FEDTECH: What motivated you to come back to the federal government?
Dunkin: I was asked to join the transition team. It’s a great opportunity to find out what it’s like to work on a campaign, because the hours are insane. You work 18 hours a day, seven days a week. One evening, at 10 or 11 p.m., I had just returned from the gym and was so excited about an idea that I sat down and worked right then. It was a moment of epiphany. There is something about work in government where we can really make a difference. I realized I was interested in coming back.
Jones: I was semiretired. I started my own business and was doing consulting and advisory work. I had a lot going on but going at my own pace. What made me come back? It’s getting a call to service. I’ve worked in government for 37 years. It’s a privilege to serve and to support the government in whatever capacity is meaningful, especially if your whole career has been in public service.
Hysen: I first came to the federal government when I helped create the U.S. Digital Service for President Obama. I knew then that I was going to be working in and around government. I started my career at Google, and we did great work. The private sector is doing some great things. But the impact that I and other technologists can bring to government missions is unparalleled.
When I left the Digital Service, I knew I was ending my first tour of duty. I fully expected to come back and was thrilled to be asked by President Biden to return to serve.
FEDTECH: What IT upgrade will have the most immediate impact on end users or customers?
Hysen: It’s certainly not one, because DHS has such a large footprint. The President’s Management Agenda has laid out a major focus on improving customer experience, and that is something we’ve embraced.
One of DHS’ primary missions is how we share intelligence with state and local law enforcement officers. So, in coordination with our Intelligence and Analysis Office, we run a platform called the Homeland Security Information Network. We are about to roll out a mobile app that will allow our law enforcement partners to get direct access to actionable intelligence from DHS right from their phones. It’s improving the experience of getting critical information from the federal government, which ultimately keeps our communities safer.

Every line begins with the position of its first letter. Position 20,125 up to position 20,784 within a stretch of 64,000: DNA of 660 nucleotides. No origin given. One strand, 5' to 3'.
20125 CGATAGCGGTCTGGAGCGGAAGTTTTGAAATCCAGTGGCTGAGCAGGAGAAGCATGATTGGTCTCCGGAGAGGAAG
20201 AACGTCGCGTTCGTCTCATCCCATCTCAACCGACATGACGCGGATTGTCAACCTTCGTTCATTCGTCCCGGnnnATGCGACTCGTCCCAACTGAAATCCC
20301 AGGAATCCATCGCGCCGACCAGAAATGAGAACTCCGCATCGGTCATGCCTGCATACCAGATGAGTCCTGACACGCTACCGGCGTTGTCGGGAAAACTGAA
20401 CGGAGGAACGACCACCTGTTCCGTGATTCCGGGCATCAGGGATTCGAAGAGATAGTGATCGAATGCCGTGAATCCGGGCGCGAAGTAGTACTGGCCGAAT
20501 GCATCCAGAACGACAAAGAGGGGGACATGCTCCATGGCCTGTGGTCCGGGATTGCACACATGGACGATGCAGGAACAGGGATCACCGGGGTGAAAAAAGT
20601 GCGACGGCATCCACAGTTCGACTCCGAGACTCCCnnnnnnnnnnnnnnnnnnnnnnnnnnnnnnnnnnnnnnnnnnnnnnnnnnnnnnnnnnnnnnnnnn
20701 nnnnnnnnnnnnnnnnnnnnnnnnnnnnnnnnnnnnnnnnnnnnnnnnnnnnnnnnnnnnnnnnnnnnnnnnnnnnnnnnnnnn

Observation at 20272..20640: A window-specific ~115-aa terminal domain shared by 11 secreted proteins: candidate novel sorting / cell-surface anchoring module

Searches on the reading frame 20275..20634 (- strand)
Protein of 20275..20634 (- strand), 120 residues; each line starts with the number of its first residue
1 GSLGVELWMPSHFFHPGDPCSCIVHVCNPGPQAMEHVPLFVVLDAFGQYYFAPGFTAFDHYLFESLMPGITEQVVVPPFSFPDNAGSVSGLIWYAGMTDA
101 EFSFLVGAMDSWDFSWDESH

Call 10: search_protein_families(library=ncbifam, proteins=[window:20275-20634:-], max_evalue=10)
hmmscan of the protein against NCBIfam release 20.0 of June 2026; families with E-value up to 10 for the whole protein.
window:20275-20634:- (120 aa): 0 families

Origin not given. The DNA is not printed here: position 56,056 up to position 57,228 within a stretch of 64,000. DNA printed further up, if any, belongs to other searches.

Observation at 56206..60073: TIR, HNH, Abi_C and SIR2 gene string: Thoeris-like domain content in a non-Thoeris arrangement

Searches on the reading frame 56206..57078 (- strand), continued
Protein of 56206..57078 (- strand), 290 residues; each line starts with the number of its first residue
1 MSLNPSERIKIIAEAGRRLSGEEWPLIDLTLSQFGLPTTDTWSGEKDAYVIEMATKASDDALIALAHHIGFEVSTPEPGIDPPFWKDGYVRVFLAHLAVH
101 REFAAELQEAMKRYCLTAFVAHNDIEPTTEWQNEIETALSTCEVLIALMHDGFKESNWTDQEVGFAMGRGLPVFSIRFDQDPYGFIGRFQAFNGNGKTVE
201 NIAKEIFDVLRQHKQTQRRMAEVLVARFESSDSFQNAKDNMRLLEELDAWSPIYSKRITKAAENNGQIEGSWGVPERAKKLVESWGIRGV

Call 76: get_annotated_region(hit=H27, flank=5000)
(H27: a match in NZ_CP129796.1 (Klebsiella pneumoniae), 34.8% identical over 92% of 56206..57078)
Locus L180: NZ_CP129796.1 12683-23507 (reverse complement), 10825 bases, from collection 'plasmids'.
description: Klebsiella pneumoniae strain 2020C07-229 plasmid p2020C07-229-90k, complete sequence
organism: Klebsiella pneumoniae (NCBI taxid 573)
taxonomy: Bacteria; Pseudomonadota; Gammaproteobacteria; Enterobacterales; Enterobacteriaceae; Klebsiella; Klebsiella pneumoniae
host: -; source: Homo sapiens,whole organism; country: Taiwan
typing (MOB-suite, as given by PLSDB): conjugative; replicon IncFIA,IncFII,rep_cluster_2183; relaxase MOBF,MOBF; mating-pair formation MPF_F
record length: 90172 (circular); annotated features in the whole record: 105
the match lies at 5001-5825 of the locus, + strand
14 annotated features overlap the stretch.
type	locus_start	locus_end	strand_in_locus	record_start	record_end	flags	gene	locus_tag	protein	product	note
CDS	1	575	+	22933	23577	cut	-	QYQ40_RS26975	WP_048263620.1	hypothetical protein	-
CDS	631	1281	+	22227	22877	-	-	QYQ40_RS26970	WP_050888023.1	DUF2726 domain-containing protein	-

Jones: The big thing we’ve set out to do is our Evolve acquisition, where we are redefining IT services. It’s the largest IDIQ (indefinite delivery/indefinite quantity) contract in our history, covering IT management, cloud and data center services, networking and telecommunications, service desk, user support, and application development. It will probably be a $12 billion to $14 billion contract for up to 10 years.
Within those categories, we will have a list of companies that will compete for that work. This will replace a vehicle called Vanguard and will give us the opportunity to really deliver in the areas where we need services.
Dunkin: What we’re doing to make a huge difference in the short term is to federate the instances of our productivity tools. Our users are mostly federal employees and researchers. DOE has a highly federated IT world, spanning 17 national labs plus additional sites and agencies. Right now, we have more than 20 instances and can’t see each other’s calendars or edit documents together. We want to work as a team, so pulling all the productivity tools together will make a real difference in how our employees, contractors and research partners experience working within DOE. We’re working through the larger offices first and will federate over time. It’s not a technically complex project. It’s having the conversations and getting the agreements done.